Things You Should Know While Living in Active Seismic Regions

Living in active seismic zones, it is necessary for you to plan ahead and prepare whenever an earthquake may strike. Therefore, here are a few things that you should keep in mind:

1/ Emergency Bag Preparations 

It has been said that “preparation is the key to success”, but in the event of an earthquake preparation is the key to safety for you and your family. Having a packed emergency bag and a planned meeting spot can ideally make a scary situation somewhat easier. This article will address the items that you should store in an emergency bag that you can quickly grab if an earthquake occurs.

First, let’s start with the essential items. Arguably the most important item you can have in your bag and your home is water. Whether it is bottled or bagged, you cannot have enough of it. Next on the list is food. In your emergency bag you can include canned food (with a can opener of course), dried fruits, and essentially anything that can be prepared solely with heat and water. Some good examples of food to include would be canned meats such as tuna, protein bars, and nuts. High protein foods keep you fuller longer so they come in handy in case of emergency. Remember that it is important to swap these items out approximately every six months. In the case that there is no electricity, a flashlight is essential so that you can more easily maneuver in the dark. In addition, having a first aid kit is extremely important if you or your loved ones were hurt in the midst or aftermath of a quake. As is the case with food and water, you should consistently replace first aid kits to be sure that the contents have not expired.

Now that you have the essentials taken care of, here are some other useful items you may want to include in your emergency bag…

Other Useful Items
1. Warm clothes and Sturdy ShoesIf evenings are cold or certain areas have flooded after an earthquake, the comfort of having weather appropriate clothes and reliable shoes for yourself and your loved ones cannot be emphasized enough.
2. CashIf power goes out during an earthquake ATM’s will be out of service, so having some cash stashed away could be very useful if you need to purchase more supplies.
3. Sleeping BagIn the case that you are unable to stay at your own home, a sleeping bag is always good to have on hand. Based on the area you live, you may opt to purchase sleeping bag with a lower or higher temperature rating.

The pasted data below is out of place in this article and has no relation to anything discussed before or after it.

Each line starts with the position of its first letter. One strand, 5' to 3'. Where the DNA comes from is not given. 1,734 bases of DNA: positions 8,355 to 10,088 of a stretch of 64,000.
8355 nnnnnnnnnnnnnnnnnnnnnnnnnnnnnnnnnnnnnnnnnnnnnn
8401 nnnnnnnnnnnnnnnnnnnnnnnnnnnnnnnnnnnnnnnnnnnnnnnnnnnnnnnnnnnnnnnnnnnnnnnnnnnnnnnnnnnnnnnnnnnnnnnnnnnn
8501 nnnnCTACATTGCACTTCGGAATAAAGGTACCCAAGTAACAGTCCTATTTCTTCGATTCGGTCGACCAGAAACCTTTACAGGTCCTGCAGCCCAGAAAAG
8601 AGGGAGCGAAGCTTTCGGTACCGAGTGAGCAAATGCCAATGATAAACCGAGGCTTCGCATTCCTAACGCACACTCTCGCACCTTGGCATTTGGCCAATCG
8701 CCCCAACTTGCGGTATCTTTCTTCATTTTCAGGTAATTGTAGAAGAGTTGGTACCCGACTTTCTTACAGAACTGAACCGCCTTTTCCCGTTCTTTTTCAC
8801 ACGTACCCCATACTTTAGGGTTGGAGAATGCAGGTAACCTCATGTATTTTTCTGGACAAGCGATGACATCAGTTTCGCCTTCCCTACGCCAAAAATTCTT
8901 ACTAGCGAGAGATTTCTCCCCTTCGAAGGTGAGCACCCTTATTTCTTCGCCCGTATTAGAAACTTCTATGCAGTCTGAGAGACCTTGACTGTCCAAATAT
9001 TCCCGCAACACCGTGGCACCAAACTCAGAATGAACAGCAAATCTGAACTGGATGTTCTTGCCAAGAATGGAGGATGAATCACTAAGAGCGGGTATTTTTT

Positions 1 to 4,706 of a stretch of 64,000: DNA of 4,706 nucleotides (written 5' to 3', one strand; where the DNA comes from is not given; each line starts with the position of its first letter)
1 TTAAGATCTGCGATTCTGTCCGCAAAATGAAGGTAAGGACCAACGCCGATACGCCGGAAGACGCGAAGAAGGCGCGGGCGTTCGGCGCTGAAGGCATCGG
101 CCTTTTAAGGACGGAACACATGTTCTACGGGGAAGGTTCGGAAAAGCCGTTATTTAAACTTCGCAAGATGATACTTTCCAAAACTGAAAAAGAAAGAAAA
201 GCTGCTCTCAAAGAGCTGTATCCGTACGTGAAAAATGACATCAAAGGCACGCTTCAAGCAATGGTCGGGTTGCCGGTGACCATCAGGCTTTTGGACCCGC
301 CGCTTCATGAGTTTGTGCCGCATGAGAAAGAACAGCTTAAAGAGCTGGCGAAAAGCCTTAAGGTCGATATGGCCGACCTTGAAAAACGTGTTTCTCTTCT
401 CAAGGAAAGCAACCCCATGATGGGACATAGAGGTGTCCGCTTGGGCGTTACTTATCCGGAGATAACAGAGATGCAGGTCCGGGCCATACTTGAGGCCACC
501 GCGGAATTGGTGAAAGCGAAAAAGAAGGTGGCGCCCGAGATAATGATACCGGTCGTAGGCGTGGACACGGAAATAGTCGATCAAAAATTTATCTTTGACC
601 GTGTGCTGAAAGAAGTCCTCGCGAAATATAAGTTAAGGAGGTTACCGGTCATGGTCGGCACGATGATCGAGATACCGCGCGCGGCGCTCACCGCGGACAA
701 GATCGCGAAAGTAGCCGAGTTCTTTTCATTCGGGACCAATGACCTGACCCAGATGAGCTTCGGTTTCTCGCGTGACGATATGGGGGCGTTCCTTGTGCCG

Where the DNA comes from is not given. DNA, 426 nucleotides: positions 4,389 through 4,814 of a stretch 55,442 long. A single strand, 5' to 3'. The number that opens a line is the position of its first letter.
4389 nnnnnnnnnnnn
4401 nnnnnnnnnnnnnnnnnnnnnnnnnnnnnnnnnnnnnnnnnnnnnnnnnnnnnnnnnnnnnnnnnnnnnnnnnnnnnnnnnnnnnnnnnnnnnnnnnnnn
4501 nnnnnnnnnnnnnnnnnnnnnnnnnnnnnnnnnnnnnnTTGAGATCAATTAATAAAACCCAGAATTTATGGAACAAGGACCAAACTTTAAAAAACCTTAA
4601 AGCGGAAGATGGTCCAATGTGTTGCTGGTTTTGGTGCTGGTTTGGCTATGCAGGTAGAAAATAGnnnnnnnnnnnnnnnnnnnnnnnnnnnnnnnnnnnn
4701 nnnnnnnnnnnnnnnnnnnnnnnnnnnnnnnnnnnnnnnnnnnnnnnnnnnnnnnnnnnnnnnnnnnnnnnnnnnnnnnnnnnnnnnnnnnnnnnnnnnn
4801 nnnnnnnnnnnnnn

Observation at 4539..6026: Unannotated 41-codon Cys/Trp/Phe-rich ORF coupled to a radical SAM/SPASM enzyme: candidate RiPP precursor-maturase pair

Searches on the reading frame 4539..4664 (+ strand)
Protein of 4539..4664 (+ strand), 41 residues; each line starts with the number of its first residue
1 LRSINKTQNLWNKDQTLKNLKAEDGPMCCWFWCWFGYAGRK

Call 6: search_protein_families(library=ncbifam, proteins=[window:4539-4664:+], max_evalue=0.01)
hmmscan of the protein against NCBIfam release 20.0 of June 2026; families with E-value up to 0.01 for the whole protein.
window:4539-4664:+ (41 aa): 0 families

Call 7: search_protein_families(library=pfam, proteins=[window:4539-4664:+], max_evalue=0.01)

4. Cellphone ChargerAlthough there is a chance that there will not be power, having a charged cellphone could help you get in touch with your family and friends to make sure they are okay.
5. RadioA battery powered radio can keep you updated in case of emergency.

Although this list does not include EVERY item that you and your family might need if an earthquake occurs, it should have gotten you thinking about preparing an emergency bag and what else you would like to put in there. These simple preparations can make all the difference in a stressful situation, so don’t wait!

Earthquake Emergency Kit Checklist

2/ Shake Alert- Earthquake Early Warning System 

Presently, scientists and seismologists alike have been unable to predict a major earthquake (USGS.gov 2017). According to the USGS, they do not know how to predict quakes and cannot anticipate when this fact will change (https://www2.usgs.gov/faq/categories/9830/3278). This understanding is unsettling because a major earthquake could hit at any time and no one would have the slightest clue that it was coming.

To help with this issue, there is an earthquake early warning system that is being developed. The system, ShakeAlert, does not predict where or when an earthquake will occur. However, it does warn people as early as possible once the seismometers closest to the epicenter of the Earthquake detect seismic activity. For example, as was the case during a magnitude 6 earthquake in Napa, CA, warnings were sent out within 5.1 seconds to users in San Francisco (IRIS Earthquake Science). This warning notified recipients that in eight seconds the strongest shaking of the quake would occur. Eight seconds may not seem important, but those valuable eight seconds could allow sufficient time for individuals to stop and take cover.

ShakeAlert is not fully “active” yet. According to ShakeAlert.org, there are still steps that need to be taken in order for the system to be fully developed and tested. Efforts to make this system a reality are still in the works and USGS and its partners hope to continue its growth. Japan already has an advanced early warning system in place that notifies residents of earthquakes via phone, radio, and television. It quickly provides information to the residents about the whereabouts of the earthquake, its magnitude, and when the quake will arrive at their location. During one earthquake, it was estimated that Tokyo residents had nearly 80 seconds of warning before the shaking began. This early warning can allow for drivers to stop their cars, doctors to prep their patients, and so much more. Having a comparable system in California could save lives, by giving residents a chance to react, take action, and seek shelter.For more information on ShakeAlert and its progress, visit their website at www.shakealert.org.

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